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February 14, 2019

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Wall Street zeroes in on China-US trade prospects

A more accommodative Federal Reserve and the prospects for a relatively stable US economic growth have eased Wall Street’s nervousness lately and left investors only one focus: the progress of China-US trade talks.

As the latest China-US negotiations commenced on Monday, US equities ended the day’s trading with little change. The S&P 500 and the Nasdaq edged up 0.07 percent and 0.13 percent respectively, while the Dow erased 0.21 percent. Behind the seemingly indifferent market reaction are anxious investors waiting for the results of the latest round of talks, analysts have said.

“US equities have made an impressive move to the upside since bottoming out on Christmas. A big part of this is due to optimism over the possibility of a trade agreement being reached between China and the United States,” said Mark Otto, an experienced New York Stock Exchange trader and global market commentator at GTS. GTS is a leading electronic market maker across global financial instruments.

The S&P 500 plunged to 2,351.1 on December 24 and rallied to as high as 2,731.61 at one point thereafter. It now stands at 2,709.80, still over 30 points to go to reach its 200-day moving average, one of the most popular technical indicators used by investors to help analyze price trends.

The rally lost momentum because “the deadline for the negotiations is approaching and there are concerning reports that a draft document has yet to be created,” said Otto. As a result, the market saw a pull back and the S&P 500 has been gravitating around its 100-day moving average of 2,700.

Trade issues have implications on the global economy. Consequently, the impact on the market is measured by corporate earnings and the cost of doing business. About 67 percent of the S&P 500 companies have reported earnings for the fourth quarter last year, and 71.5 percent of them have reported earnings above analyst expectation, according to the latest statistics from Thomson Reuters. Fourth-quarter earnings are expected to increase 16.8 percent from the same period in 2017.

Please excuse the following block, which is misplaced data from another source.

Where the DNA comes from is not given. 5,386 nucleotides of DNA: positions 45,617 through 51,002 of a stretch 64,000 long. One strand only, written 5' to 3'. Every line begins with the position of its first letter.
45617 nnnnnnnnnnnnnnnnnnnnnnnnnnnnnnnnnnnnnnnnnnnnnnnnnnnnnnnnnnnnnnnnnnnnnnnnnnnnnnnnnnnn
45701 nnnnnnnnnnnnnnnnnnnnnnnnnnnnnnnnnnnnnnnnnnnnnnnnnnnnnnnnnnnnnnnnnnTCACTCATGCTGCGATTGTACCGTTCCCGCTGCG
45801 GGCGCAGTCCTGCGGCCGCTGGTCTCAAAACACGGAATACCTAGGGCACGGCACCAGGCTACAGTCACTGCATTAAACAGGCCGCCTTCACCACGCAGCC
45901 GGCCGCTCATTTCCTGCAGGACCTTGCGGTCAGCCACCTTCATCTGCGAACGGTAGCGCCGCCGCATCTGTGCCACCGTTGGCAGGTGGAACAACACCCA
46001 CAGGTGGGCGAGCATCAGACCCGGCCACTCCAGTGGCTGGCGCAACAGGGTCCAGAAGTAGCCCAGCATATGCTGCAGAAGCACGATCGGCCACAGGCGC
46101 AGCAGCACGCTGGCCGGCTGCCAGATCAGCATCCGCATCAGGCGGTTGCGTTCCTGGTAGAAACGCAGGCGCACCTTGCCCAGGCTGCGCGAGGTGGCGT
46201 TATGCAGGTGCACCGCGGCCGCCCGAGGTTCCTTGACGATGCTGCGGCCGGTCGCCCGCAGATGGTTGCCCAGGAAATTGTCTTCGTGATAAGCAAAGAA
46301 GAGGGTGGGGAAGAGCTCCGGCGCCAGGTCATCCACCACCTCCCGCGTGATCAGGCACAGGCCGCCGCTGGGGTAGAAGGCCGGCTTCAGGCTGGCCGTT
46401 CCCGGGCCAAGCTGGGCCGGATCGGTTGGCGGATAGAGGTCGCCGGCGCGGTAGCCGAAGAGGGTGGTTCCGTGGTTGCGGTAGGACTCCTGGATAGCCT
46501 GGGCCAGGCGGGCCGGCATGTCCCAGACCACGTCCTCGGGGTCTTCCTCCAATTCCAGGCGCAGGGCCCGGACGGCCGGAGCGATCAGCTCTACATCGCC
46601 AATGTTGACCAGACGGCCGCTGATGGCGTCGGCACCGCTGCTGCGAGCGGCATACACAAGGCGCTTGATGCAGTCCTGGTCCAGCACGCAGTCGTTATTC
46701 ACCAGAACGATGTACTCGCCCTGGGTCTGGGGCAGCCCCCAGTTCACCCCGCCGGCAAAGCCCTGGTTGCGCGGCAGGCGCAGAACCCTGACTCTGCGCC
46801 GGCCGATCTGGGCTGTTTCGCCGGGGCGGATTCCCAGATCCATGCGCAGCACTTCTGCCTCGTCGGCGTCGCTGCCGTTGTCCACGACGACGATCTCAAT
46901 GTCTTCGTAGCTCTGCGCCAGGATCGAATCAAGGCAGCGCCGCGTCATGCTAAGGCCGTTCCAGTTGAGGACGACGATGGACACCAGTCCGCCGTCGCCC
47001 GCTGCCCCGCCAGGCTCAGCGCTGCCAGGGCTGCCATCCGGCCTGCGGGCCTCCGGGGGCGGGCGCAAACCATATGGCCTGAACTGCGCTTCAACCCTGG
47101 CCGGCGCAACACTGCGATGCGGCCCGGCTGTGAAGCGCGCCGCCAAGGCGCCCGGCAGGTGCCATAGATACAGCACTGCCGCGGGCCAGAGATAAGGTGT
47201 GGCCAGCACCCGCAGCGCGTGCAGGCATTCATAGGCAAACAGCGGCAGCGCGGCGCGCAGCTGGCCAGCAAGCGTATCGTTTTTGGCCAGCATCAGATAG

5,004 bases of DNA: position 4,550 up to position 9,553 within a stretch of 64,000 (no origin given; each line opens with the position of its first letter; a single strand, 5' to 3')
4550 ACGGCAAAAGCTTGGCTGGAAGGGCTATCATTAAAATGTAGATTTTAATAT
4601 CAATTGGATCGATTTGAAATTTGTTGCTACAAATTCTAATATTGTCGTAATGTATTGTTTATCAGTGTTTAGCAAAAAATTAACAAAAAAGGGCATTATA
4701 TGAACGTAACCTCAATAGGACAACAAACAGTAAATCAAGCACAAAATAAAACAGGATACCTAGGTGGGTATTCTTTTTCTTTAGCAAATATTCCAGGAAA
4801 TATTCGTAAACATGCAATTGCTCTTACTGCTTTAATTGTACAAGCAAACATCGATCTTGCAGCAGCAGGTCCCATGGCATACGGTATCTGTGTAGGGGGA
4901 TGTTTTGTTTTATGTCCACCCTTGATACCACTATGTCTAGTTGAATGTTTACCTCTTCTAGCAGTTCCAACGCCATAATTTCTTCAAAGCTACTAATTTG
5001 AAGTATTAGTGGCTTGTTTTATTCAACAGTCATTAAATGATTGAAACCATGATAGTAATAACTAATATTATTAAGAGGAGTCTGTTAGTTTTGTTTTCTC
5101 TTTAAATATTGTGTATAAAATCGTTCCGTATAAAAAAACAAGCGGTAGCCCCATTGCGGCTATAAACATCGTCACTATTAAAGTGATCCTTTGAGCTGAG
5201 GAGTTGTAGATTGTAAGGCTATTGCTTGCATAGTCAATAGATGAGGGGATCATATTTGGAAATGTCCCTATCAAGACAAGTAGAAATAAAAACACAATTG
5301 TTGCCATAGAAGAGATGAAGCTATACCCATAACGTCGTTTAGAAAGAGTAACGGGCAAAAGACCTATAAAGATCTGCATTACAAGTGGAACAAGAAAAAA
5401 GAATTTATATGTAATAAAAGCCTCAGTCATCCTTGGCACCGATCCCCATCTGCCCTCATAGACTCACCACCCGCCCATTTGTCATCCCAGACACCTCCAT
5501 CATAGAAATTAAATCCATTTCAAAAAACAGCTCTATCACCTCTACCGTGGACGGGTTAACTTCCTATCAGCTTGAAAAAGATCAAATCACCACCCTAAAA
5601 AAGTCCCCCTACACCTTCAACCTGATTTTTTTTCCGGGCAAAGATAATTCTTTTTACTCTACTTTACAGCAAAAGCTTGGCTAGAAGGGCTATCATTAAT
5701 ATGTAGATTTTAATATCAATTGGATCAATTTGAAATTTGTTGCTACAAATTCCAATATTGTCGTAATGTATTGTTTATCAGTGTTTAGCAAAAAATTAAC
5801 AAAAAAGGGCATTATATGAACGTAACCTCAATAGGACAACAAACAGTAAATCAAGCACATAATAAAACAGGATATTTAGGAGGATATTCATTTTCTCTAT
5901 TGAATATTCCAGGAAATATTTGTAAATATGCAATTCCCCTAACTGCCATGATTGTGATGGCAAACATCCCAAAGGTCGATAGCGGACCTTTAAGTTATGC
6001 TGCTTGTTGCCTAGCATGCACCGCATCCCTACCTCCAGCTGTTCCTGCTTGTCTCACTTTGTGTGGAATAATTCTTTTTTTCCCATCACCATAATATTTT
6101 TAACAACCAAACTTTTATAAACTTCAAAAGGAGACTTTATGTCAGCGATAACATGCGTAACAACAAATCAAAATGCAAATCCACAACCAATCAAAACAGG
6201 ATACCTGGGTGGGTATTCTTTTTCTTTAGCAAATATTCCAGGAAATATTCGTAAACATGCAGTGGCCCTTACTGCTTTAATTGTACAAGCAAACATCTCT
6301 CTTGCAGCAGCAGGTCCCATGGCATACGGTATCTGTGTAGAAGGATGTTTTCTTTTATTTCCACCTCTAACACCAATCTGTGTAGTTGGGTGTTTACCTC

However, this year’s first-quarter profit growth expectations have diminished. Analysts now see strong possibility of zero growth for the first quarter and S&P stocks trading at 17 times earnings multiples, which would mark the first contraction since the second quarter of 2016. Multinational companies that are more exposed to global trade have already lowered the guidance for 2019.

Equipment manufacturer Caterpillar saw its shares dropping 9.13 percent on January 28 after the company said it expected 2019 profit to reach a range of US$11.75 to US$12.75 per share.

The company said a slowdown in sales in China, higher material and freight costs due to tariffs, steel prices and supply chain inefficiencies impacted its earnings results.

Nvidia shares sank nearly 14 percent after the chipmaker cut its revenue guidance for the fourth quarter from US$2.7 billion to US$2.2 billion on January 28. The company attributed weaker guidance to deteriorating macroeconomic conditions.

Looking forward, analysts have pointed out that permanent tariff will have a significant impact on US economy.

Since the US began imposing a 25 percent tariff on washing machines and solar panels, the tariffs affected about 12 percent of goods imported into the country and raised roughly US$42 billion in tariff revenues, according to a report French bank Soeciete Generale released on Monday.

The report said that the “tariffs work like a tax, and on the whole, we consider them negative for the US economy.”

Investors of the equities market wish the countries could reach some kind of agreement by March 1 because trade uncertainty can limit investment, curb equity values and prompt larger reductions in activity.

“When there is more certainty the investors will get more involved,” said John Monaco, a trader at Wellington Shields & Co. LLC who is optimistic that China and the US will settle the trade issues soon because a deal will be beneficial for both economies.

In the event that an agreement is reached or the deadline is extended, Otto believed the market will rally back towards the S&P 500’s 200-day moving average. “If we can breach that level the rally could continue on,” said Otto.

If no deal is made by the deadline, he said, a potential market sell-off will drag S&P 500 towards the 50-day moving average of 2,616.


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